When measles once ran riot in a girls' boarding school, the physician in charge had great difficulty in persuading his skittish patients to remain in bed and so induce the perspiration absolutely necessary to recovery. Every means was tried, but to no avail. The girls found it impossible not to just hop out from the blankets in order to run in and tell their next door neighbors that it was decided to trim the new hat with heliotrope, or that it was true that Cousin Fred was actually engaged, all of which seriously retarded recovery. It looked for a time indeed as though funerals might become epidemic as well as measles.
Finally the psychology teacher hit upon a scheme that seemed likely to work. It consisted in the few well girls stationing themselves in turn at the bed of each invalid and criticising her most unmercifully. The success of the plan was simply phenomenal. After but a few brief moments of such treatment the patient broke out into a profuse and violent perspiration. Recovery soon followed, the doctors were overwhelmed at this fresh proof of the influence of mind over matter, and the psychology teacher was a proud and happy pedagogue. — New York Sun.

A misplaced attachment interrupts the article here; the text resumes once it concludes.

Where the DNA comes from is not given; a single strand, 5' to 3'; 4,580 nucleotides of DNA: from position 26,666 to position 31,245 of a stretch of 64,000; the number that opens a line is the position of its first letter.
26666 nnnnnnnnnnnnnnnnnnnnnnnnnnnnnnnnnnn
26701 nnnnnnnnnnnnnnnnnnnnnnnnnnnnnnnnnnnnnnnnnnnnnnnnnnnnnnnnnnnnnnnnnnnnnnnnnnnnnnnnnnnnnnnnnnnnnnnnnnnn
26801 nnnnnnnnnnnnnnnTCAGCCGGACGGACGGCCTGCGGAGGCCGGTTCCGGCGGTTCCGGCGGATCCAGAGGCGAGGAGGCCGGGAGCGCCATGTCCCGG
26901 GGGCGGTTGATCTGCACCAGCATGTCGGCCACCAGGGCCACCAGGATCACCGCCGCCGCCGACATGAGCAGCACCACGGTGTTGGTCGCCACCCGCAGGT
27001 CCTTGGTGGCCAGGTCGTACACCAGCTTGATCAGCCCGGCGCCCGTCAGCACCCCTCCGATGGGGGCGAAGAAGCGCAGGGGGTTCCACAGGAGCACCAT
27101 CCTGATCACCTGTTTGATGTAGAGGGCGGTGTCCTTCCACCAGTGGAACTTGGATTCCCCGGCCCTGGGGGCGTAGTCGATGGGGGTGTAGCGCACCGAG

Thursday, August 28, 2008